Tim Ogden

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A close, hard look at the 8,000-lb gorilla, the Gates Foundation | 

Tom Paulson

The Bill & Melinda Gates Foundation is the world’s largest philanthropy and today perhaps the most influential player in global health — and certainly a leading voice across the entire aid and development sphere.

Some think the Gates Foundation is a bit too big and influential, and not accountable enough. Critics say it is driving the agenda on many fronts in the fight against poverty and disease — and driving out dissenting voices. The Seattle philanthropy, even if well-intended, does favor certain strategies. Not everyone agrees with them.

Earlier this week, the Hudson Institute held a forum called Living with the Gates Foundation, based on an earlier set of articles for Alliance magazine gathered under the same headline.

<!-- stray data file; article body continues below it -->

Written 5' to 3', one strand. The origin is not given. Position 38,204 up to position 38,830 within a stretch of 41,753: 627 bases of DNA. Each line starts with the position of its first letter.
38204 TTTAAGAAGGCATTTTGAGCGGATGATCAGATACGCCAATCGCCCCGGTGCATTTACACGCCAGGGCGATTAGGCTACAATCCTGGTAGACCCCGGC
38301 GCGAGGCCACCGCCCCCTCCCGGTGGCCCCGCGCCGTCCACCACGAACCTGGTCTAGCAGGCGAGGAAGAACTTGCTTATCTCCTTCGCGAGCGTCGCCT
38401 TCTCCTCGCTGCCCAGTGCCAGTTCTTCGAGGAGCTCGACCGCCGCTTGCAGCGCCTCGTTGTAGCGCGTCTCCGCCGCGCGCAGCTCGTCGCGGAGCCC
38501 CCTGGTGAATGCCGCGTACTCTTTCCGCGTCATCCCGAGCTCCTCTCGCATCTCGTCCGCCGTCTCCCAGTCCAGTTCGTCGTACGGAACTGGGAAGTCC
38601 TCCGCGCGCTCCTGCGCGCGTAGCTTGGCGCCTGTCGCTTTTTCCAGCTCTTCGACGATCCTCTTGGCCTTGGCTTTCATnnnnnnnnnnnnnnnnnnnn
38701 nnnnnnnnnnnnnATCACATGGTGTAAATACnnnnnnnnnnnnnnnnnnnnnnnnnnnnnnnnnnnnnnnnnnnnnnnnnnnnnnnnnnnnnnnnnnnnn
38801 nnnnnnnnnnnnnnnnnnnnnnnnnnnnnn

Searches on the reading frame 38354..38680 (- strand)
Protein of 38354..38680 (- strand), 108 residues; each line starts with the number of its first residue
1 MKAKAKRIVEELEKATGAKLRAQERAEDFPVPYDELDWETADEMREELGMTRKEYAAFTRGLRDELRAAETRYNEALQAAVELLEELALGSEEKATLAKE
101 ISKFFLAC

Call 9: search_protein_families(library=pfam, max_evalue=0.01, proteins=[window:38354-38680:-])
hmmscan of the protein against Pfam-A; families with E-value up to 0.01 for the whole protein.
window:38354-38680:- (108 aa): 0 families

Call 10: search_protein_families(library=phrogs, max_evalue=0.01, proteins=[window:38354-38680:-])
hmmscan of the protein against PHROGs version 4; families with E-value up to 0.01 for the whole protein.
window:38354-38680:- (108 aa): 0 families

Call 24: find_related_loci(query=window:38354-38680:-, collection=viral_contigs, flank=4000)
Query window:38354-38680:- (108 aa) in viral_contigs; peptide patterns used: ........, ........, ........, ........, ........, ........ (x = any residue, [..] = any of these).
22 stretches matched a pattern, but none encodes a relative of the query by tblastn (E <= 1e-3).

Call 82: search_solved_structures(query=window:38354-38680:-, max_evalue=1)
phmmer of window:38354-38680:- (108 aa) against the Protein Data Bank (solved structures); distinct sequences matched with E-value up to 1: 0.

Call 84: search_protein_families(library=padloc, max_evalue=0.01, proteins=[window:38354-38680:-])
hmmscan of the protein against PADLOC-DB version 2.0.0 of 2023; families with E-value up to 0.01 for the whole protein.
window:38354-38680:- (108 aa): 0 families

Caroline Preston at The Chronicle of Philanthropy covered the forum and wrote about it at Confronting the Gates Foundation’s ‘Brass Knuckle’ Dominance. (The headline may seem a bit over the top, but the article provides a great overview of the lengthy forum.) Writes Preston:

Tim Ogden, editor of Philanthropy Action, and Laura Freschi, of New York University’s Development Research Institute, described the extent of Gates’s dominance and how its vast resources can squelch dissent. While other philanthropies are trying to help get the ball across the goal line on issues they care about, Mr. Ogden said, Gates is “creating the ball, building the team, hiring the referees,” and “funding the instant replay.”

To its credit, the Gates Foundation sent a representative, Darin McKeever, deputy director of charitable sector support, who participated in the discussion.

Generally speaking, the concern many at this forum have with the Gates Foundation is not that the philanthropy is pursuing some hidden, sinister objective (though that would be a lot more entertaining). The concern is that they have become so powerful and influential on these critically important matters — yet remain somewhat inscrutable, aloof and relatively unaccountable.

If you want to watch the whole forum, here’s the Hudson Institute’s video: